Sunday, August 10, 2008
We had a break from tests and meetings over the weekend. It was a very welcome interlude from the intensity of transplant assessment but I met it with a mixed response as I would have liked to get on with things. William enjoyed his break. We went to the Sealife Centre yesterday and then onto the art gallery. It was very busy in the Sealife Centre, due to the typical British summer weather. I think Wills was actually a bit overwhelmed and was much more relaxed in the quieter art gallery. It is lovely there, free and very interactive. I think I will spend a lot of time there if we are here for transplant. William will be isolated for 6 months to a year post transplant so we need to get in as much as possible now. You need to take double doses of anti-rejection drugs following a bowel transplant so infection risk is much greater. That is the bit I am least looking forward to if we are listed following this assessment. William will have to remain at home for this initial period - no shops, church, school, outings apart from a park if it is very quiet. Thank goodness for internet shopping!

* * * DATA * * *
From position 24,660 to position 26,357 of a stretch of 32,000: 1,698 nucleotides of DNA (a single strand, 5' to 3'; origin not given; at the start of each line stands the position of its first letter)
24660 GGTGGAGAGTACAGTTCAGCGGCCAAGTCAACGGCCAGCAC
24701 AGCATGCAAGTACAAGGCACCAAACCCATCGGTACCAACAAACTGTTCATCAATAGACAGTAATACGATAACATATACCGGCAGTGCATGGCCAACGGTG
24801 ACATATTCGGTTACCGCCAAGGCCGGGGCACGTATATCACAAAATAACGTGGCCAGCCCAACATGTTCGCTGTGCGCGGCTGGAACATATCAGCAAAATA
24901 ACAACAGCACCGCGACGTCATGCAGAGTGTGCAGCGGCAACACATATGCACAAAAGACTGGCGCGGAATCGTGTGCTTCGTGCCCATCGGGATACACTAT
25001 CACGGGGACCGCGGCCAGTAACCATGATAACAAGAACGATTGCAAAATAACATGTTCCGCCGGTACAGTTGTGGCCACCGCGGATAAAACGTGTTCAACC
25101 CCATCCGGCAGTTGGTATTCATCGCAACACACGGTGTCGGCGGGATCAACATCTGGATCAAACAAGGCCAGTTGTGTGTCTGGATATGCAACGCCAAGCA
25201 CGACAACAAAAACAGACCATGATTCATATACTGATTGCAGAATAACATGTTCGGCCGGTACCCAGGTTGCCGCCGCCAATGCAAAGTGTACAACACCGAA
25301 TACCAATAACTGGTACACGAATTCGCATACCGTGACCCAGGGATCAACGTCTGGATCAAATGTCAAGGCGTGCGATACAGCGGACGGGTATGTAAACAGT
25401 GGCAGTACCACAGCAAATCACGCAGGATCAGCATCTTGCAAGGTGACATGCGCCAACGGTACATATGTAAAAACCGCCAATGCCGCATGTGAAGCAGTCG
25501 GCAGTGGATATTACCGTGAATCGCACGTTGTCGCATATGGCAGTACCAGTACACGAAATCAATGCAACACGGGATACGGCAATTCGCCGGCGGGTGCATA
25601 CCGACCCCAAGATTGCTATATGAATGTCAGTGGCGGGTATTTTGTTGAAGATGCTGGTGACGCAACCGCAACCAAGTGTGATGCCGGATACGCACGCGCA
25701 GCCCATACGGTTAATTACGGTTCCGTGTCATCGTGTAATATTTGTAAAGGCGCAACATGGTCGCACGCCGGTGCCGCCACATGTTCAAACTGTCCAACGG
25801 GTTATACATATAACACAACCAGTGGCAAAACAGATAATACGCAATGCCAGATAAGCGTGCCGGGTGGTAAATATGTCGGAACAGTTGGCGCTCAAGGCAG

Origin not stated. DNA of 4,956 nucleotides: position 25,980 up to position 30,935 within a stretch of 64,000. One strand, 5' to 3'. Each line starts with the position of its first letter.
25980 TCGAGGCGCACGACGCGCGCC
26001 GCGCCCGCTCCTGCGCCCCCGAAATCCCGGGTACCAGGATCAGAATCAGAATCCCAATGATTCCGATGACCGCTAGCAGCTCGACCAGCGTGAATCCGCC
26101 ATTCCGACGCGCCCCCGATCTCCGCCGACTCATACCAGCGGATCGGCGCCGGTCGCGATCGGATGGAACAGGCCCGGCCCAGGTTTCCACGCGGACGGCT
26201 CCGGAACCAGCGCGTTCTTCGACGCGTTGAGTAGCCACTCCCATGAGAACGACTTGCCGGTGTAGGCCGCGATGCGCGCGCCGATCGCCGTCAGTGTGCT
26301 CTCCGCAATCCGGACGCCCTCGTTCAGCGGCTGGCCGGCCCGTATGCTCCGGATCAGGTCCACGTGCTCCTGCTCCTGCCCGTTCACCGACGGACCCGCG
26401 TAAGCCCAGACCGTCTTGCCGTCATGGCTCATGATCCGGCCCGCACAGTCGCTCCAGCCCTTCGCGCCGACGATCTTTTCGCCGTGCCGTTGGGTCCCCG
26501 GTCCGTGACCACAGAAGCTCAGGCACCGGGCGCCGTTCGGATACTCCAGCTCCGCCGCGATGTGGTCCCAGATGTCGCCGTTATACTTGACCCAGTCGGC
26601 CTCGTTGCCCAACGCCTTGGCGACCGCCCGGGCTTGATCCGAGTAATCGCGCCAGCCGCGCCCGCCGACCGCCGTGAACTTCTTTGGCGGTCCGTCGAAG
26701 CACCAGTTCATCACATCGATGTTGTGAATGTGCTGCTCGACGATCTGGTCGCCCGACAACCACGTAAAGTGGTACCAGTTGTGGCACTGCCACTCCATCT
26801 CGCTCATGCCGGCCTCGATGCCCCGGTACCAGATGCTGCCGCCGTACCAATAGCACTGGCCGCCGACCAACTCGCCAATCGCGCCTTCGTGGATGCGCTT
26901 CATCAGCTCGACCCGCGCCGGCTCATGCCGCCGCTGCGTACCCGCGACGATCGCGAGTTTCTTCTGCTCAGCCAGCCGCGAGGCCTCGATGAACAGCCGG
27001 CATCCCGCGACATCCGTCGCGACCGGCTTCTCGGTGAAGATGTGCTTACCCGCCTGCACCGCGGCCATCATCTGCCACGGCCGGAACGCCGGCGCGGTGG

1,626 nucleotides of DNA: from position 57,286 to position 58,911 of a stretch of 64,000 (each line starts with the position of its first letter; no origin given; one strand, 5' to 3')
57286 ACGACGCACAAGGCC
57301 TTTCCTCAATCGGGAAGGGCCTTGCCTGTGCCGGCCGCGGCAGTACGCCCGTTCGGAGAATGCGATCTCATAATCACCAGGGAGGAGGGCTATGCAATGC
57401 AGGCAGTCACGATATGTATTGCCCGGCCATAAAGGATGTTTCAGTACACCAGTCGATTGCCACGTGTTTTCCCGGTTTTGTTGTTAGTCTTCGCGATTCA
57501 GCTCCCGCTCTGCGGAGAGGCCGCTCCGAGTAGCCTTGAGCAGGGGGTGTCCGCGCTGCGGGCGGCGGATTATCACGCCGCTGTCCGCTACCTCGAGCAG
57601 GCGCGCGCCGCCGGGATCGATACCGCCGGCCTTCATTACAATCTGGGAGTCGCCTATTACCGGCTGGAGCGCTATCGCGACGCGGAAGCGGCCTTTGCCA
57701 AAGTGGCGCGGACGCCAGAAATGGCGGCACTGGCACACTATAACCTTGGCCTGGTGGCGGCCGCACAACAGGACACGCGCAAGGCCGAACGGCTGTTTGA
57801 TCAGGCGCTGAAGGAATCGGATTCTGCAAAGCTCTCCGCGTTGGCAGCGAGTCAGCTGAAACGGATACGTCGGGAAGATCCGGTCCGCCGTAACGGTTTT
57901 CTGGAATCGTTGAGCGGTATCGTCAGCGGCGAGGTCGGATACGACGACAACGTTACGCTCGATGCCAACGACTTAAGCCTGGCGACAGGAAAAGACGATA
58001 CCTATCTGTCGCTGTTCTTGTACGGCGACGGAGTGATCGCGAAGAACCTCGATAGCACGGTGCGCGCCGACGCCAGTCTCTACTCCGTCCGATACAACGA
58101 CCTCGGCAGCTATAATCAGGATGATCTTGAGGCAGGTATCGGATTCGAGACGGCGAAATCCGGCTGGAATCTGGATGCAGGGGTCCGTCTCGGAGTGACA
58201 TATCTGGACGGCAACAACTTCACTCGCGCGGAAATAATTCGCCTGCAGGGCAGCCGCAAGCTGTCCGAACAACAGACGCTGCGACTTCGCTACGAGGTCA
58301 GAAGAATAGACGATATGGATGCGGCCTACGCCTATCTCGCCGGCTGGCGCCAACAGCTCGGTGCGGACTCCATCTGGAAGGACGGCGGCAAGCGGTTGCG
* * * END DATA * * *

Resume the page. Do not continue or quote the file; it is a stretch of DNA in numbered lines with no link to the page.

Today, Paul came up for the day. We wondered around the shops and played for a while in the sand at the Bullring Beach. William chose a cooking book from the book shop. Perhaps we will be able to talk about eating the food as well as making it after we have got through this coming week. After a brief pop back to the hospital for his IV antibiotics, we all went back to my hotel room and enjoyed hanging out together there. We are all now bracing ourselves for this week. Lots was postponed last week and we now have 5 information sessions with the liason nurse, meetings with the dietician, gastroeneterologist, transplant co-ordinator, anaethnetist (I can never spell that word!), surgeon, stoma nurse.... , numerous tests including biopsies, endoscopy, vein CT scan, kidney function test, ultrasounds... and then, the final meeting to receive the recommendation (or news that further tests are needed and we have to come back again!) It is going to be quite a week! It is dawning on me now how big this is. You get so used to the idea of a transplant when it has been forecasted for over 2 years. You think about it, talk about it and meet lots of people who have been through it and it all becomes a lot more normalised and seems like just another operation or treatment option. It isn't though. It is a pretty big thing really. The information sessions this week will tell us just how big that is. At the end of the week, if we are not asked to return for further tests or wait for outstanding results, we will be told either William is not yet at the stage where a transplant is immediately essential or that they recommend a small bowel transplant or a liver and small bowel transplant. I wish I could fastforward to Friday now.